Experts say fears are a normal part of development. ParentSavvy.com shares what children are most afraid of and how can you help.
Studies show almost all children, no matter where they live, report having fears. Some of the most common are bugs or ghosts.
Infants 5 to 12 months old Objects coming toward them, sudden noises, strangers (even family members they don't see frequently)
Toddlers Relationship with their parents, being left alone
How to help: If you'll be gone, make sure the babysitter comes to the house to become familiar with the child beforehand.
Children ages 3 and 4 are generally afraid of animals, snakes, the dark and monsters.
How to help: Add a nightlight. Do a "monster check" each day. Get a stuffed animal designed to fight monsters.
At this age, experts say, children can't always separate reality and fantasy. So if they've dreamed it, they think it really happened. This is the age when nightmares occur.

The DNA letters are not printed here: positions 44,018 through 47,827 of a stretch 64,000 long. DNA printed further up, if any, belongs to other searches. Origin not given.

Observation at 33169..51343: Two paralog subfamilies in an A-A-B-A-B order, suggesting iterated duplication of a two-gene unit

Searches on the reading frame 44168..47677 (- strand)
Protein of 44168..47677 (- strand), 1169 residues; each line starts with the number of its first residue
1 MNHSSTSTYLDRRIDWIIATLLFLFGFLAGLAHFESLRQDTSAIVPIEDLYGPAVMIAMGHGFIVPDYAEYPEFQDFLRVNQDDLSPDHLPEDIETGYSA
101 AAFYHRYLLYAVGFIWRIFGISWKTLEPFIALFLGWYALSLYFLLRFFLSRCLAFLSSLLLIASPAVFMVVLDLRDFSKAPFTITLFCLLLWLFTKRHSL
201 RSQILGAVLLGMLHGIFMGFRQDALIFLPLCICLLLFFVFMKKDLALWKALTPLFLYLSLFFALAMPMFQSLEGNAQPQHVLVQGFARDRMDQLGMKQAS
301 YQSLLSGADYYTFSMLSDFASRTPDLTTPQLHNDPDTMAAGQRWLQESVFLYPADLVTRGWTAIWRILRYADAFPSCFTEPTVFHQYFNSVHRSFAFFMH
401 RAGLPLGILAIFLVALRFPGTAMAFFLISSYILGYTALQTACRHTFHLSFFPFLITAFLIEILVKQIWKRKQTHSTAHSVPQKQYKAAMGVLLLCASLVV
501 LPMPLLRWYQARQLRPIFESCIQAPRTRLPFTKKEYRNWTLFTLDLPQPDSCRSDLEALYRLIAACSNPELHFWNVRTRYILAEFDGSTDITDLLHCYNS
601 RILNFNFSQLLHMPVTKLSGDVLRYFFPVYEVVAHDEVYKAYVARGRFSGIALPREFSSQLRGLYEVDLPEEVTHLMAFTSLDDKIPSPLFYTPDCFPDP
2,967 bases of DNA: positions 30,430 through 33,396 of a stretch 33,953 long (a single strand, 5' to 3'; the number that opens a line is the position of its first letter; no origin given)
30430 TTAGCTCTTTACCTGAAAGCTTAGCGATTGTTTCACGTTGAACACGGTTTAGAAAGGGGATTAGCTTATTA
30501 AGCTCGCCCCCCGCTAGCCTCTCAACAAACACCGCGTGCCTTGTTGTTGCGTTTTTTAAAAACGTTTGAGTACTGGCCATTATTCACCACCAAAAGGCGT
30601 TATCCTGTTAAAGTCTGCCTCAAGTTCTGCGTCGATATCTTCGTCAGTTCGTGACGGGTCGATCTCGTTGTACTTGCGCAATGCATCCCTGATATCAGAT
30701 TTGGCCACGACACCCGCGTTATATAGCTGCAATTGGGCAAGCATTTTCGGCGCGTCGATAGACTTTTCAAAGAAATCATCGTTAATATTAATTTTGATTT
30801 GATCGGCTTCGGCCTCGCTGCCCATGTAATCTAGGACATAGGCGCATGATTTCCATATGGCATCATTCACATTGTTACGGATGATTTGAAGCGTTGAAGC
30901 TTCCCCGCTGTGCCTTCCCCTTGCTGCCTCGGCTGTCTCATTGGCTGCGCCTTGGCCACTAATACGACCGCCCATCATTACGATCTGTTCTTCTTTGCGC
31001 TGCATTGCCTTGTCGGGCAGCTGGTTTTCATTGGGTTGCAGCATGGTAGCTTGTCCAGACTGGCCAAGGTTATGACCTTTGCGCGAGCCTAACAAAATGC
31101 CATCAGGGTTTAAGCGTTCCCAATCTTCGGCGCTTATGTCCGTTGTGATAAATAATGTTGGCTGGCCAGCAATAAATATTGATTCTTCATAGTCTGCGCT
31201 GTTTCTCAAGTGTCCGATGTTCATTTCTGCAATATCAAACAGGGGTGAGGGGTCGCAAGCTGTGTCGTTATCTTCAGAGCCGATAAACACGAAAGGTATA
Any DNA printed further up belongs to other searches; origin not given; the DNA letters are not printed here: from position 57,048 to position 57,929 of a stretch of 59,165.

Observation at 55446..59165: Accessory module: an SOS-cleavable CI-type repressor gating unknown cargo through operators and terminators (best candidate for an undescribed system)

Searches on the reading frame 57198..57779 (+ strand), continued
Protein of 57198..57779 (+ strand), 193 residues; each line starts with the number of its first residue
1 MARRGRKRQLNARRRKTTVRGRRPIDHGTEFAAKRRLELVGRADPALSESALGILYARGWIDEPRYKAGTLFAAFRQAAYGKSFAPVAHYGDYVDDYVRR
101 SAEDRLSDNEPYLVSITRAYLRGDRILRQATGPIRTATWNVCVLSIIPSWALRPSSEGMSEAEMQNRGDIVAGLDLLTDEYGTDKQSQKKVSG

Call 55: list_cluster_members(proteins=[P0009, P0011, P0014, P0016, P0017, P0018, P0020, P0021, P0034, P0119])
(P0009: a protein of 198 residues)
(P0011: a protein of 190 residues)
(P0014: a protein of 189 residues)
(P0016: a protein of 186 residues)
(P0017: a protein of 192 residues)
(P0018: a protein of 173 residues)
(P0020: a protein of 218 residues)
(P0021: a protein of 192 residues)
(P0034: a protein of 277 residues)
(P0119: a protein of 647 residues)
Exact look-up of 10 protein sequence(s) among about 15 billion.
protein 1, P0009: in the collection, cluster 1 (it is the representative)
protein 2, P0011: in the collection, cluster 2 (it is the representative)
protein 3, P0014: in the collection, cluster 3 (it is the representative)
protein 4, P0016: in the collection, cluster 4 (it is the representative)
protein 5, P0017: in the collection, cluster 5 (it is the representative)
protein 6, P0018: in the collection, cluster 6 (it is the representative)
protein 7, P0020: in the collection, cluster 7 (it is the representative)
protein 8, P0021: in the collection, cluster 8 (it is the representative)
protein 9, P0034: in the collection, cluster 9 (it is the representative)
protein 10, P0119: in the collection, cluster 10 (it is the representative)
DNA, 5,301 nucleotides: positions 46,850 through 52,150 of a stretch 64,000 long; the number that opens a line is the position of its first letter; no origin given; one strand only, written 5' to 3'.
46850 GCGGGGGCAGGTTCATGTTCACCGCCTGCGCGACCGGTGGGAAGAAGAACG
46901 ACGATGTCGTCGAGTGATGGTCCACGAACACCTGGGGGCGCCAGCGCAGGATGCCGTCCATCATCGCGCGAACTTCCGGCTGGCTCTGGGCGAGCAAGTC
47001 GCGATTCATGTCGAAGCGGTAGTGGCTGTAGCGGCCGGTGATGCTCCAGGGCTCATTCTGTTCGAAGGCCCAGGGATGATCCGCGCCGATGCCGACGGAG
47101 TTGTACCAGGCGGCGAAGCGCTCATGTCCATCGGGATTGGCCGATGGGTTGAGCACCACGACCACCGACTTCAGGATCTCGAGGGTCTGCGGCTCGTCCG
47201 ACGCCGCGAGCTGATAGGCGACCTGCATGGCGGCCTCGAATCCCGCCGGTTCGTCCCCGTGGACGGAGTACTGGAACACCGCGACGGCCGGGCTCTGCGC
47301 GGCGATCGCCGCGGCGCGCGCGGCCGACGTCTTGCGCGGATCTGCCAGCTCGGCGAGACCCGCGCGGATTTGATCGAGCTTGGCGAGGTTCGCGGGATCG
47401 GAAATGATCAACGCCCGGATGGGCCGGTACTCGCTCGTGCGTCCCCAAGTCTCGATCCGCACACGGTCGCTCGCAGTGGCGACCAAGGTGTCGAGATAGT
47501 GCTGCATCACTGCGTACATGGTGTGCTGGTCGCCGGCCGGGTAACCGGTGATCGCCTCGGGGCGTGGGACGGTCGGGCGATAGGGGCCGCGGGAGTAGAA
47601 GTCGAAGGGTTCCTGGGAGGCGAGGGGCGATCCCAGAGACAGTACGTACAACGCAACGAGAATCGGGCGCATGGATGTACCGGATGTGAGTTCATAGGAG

When you were 4 or 5 years old, it's possible you were afraid of the Big Bad Wolf. At this age, experts say this kind of fear is a normal part of development.
How to help: Don't force children to face a fear unless they want to. Instead, try diverting their attention by talking or doing something more pleasant.
For most children, there's a significant drop in fears at around the age of 5. These pick up again within a year or so, but the fears change to self-concept.
At age 7, fears grow out of ideas suggested by television and movies, performance in school and dark spaces. Experts say to keep things in perspective. A lot of normal fears will pass, given time.
Ages 8 and 9: School or personal failure, ridicule by peers, disease
How to help: Find solutions that are appropriate to children. Be sure you've tuned into your child's emotions, not your own. Then find ways that work to cope with those fears from the child's point of view.
Early adolescence (ages 10 to 12): Heights, criminals, older kids, parental anger, remote possibilities of catastrophe and school failure.
How to help: Have your child develop a routine to deal with the fear.